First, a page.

Looking back, I know I wouldn't have made very good company, so inside my head as to be practically non verbal. I wasn't looking for company, I was looking for pictures. Nights were simple as I was so exhausted, that, after unloading and reloading the holders in a closet or a bathroom so I could shoot the next day,  I was often done by 8 or 8:30. Meals were solitary, maybe while reading a paperback I'd brought along. I reread some Hemingway on one trip, For Whom the Bell Tolls and A Farewell to Arms, books and ideas not thought of since high school. I often read a Robert Parker novel as it seemed there was a new one every year. I can remember lusting after a cold beer as I worked late in the afternoons on dusty farmer's roads in August heat just before harvest, the wheat like gold, not a barn or a house to be seen.

From a busy and full life, students needing questions answered, help and council,  loving my kid or with family on the Vineyard, long days of surf on the beach, but needing and loving this too, days with not a word, the landscape, the sky, and me, tiny and insignificant, a camera, a tripod, a rented Nissan or Chevy or Ford or Kia or Honda from Enterprise, Dollar, Hertz, Avis, or Alamo from the airport two hours north in Spokane. 

Seems like countless times, the last one in 2019, like coming back to an old friend, a part of this country that simply doesn't change much. There is comfort in that.

Is it the isolation that advocates for the pictures I make?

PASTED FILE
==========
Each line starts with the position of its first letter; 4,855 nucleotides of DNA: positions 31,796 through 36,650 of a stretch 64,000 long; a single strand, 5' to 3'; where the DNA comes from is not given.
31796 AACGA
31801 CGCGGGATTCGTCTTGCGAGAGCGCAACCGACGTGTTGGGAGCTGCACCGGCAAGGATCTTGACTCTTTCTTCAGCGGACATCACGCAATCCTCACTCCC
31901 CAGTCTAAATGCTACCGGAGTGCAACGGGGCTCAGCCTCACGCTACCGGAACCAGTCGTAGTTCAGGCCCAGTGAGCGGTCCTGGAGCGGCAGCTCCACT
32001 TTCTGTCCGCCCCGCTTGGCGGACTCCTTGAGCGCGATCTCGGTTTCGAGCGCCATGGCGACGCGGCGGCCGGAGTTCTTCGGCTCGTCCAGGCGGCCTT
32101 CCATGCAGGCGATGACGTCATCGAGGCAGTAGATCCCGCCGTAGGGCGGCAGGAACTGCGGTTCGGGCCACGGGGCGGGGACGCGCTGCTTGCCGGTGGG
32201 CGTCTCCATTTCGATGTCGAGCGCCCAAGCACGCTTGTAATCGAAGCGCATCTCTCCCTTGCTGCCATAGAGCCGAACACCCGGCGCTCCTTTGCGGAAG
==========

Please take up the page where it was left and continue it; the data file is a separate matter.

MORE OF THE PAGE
There have been a few times where a friend or two came out, joined me for a couple of days to roam the hills. It is only possible to understand the power of this, the Palouse, by being there. 

By 2005 I had started making aerials each time I went, a shock sitting so close to the pilot in the small plane I hired. Probably the longest sentences of the trip as I asked him or her to turn right, lift the wing, change the altitude or do a 360 around that, please. Very powerful to capture close to 500 frames in an hour's flight, then head back to the motel room to see that I had done.

Alone with my thoughts, no distractions, reflecting on my plight, yes lonely but knowing that would end when back home. By that I mean I was smart enough to know that while I was making some wonderful work there was much I was missing in life. Alone had its goods and it had its bads. In the 8 x 10 film days, returning from wherever I was I knew I had months of film developing ahead of me before I was to see anything. Digital changed that. The 8 x 10 was a wonderful economy, a full days shooting being maybe 20 frames. But digital was easily several hundreds of frames a day.